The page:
Homeless shelters are vectors for bed bug dispersal

Programs that house the “hard to house” have been having problems with bed bugs for a very long time. In response to the constant infestations many housing coordinators have been soliciting donations to replace the beds and furniture with all steel units. The thinking is that if the dressers and box springs are constantly being infested they need to be replaced with items that are less likely to be infested. In Winnipeg I am aware of two large organizations that have completed this furniture transition.

I had a chance meeting with a gentleman who had been living at one of these shelters and had moved into an apartment. I was called to address his bed bugs. As always I took the opportunity to question this gentleman about his experience with bed bugs at the shelter. He stated that one thing he particularly disliked was that he often had bed bugs in his clothing when he woke up in the morning.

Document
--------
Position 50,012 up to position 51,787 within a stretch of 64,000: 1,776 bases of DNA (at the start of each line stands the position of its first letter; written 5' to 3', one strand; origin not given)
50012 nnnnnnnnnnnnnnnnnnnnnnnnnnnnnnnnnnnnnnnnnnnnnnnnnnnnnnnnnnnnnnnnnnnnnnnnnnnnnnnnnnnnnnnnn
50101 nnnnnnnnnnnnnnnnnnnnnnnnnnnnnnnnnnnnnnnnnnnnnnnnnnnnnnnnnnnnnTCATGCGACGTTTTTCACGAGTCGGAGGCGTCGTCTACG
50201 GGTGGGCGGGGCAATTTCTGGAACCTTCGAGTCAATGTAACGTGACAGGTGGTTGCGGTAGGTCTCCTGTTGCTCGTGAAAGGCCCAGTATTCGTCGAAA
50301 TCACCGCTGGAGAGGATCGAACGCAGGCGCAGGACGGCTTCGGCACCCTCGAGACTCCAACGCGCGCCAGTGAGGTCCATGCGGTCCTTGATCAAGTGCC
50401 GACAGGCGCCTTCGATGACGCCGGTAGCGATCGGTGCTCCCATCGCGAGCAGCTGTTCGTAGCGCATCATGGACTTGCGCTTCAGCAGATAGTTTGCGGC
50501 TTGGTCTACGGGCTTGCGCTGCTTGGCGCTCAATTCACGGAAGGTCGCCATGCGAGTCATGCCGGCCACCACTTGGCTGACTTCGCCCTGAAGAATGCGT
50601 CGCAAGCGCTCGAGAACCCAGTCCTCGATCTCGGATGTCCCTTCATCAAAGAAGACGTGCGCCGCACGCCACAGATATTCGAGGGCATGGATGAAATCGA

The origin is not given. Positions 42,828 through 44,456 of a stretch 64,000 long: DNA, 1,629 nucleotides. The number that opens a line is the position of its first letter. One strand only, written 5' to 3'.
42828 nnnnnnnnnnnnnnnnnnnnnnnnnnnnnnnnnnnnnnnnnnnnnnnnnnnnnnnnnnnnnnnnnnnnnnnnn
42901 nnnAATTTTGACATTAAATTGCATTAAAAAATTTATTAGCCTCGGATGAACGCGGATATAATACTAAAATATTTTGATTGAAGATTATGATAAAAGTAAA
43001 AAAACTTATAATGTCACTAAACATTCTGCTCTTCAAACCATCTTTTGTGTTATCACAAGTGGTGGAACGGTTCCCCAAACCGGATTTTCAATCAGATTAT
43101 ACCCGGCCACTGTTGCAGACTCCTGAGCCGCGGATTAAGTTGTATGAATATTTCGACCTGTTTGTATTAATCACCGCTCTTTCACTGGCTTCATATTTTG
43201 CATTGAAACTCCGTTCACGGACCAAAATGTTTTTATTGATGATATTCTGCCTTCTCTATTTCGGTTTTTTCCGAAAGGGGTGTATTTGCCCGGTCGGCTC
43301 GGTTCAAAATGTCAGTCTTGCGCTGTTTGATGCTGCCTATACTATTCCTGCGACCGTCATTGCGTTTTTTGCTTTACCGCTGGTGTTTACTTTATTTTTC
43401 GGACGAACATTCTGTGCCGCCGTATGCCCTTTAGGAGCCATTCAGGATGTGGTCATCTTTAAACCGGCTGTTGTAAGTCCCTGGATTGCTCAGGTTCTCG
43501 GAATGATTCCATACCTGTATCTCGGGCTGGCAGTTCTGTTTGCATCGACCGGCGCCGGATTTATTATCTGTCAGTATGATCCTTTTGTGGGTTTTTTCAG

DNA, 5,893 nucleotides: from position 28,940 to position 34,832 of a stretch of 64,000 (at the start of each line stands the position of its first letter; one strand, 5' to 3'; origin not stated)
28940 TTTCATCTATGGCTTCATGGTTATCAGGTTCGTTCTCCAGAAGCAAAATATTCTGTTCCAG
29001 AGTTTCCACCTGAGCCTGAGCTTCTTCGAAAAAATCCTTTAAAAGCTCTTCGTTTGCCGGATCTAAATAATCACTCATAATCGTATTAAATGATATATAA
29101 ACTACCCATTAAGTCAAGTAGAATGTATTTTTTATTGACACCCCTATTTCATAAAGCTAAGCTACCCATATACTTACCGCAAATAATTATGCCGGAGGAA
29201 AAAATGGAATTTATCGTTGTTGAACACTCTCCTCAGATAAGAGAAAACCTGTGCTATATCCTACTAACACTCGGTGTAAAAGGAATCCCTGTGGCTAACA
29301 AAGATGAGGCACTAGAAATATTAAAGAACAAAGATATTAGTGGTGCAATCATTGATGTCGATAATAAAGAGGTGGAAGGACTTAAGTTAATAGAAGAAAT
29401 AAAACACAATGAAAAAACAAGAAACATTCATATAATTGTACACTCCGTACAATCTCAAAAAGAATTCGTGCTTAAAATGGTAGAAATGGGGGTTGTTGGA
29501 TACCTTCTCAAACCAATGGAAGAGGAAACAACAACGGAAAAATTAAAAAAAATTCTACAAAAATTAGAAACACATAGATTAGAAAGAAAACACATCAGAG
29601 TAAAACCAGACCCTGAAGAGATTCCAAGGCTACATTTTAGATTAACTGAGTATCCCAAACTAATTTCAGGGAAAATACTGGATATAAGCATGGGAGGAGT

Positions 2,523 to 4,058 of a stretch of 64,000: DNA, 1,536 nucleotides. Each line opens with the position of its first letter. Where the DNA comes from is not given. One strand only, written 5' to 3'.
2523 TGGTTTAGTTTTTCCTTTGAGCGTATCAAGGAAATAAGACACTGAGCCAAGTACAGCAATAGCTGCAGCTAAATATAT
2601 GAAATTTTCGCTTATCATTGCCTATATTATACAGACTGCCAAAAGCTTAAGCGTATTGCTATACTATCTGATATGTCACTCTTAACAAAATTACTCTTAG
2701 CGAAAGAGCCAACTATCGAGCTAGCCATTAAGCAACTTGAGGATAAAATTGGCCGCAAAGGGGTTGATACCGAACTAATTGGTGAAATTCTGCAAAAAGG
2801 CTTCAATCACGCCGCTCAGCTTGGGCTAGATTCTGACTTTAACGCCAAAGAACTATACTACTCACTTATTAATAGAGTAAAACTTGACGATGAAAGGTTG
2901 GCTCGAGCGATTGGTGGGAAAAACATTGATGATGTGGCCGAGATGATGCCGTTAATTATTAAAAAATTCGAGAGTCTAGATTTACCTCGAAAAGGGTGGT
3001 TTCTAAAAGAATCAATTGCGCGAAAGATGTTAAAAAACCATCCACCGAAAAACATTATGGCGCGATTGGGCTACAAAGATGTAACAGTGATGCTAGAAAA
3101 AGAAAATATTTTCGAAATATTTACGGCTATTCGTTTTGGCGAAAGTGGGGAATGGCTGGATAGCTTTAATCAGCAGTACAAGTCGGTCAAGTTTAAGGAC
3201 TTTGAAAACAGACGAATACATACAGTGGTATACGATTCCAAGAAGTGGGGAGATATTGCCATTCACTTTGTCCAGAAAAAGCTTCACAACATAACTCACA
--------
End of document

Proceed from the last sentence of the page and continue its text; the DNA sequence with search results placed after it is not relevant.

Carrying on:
As discussed earlier we know that bed bugs prefer to harbour in cloth and raw wood. The shelter had removed most of the good harbourage in the rooms (steel beds and dressers) which pushed the bugs into the clothes. It is therefore not surprising that the tenant constantly had bed bugs in his clothing in the morning – the bed bug protocols were designed to facilitate that exact process.

From a public policy perspective the removal of harbourage areas in the shelters is an unmitigated disaster. The folks living in these shelters become walking infestation machines causing great harm in public areas. And to add insult to injury the shelters become extremely difficult to treat for bed bugs because they are constantly being reinfested – which in turn causes more harm to public areas. A vicious circle. It is time to reevaluate those bed bug programs.



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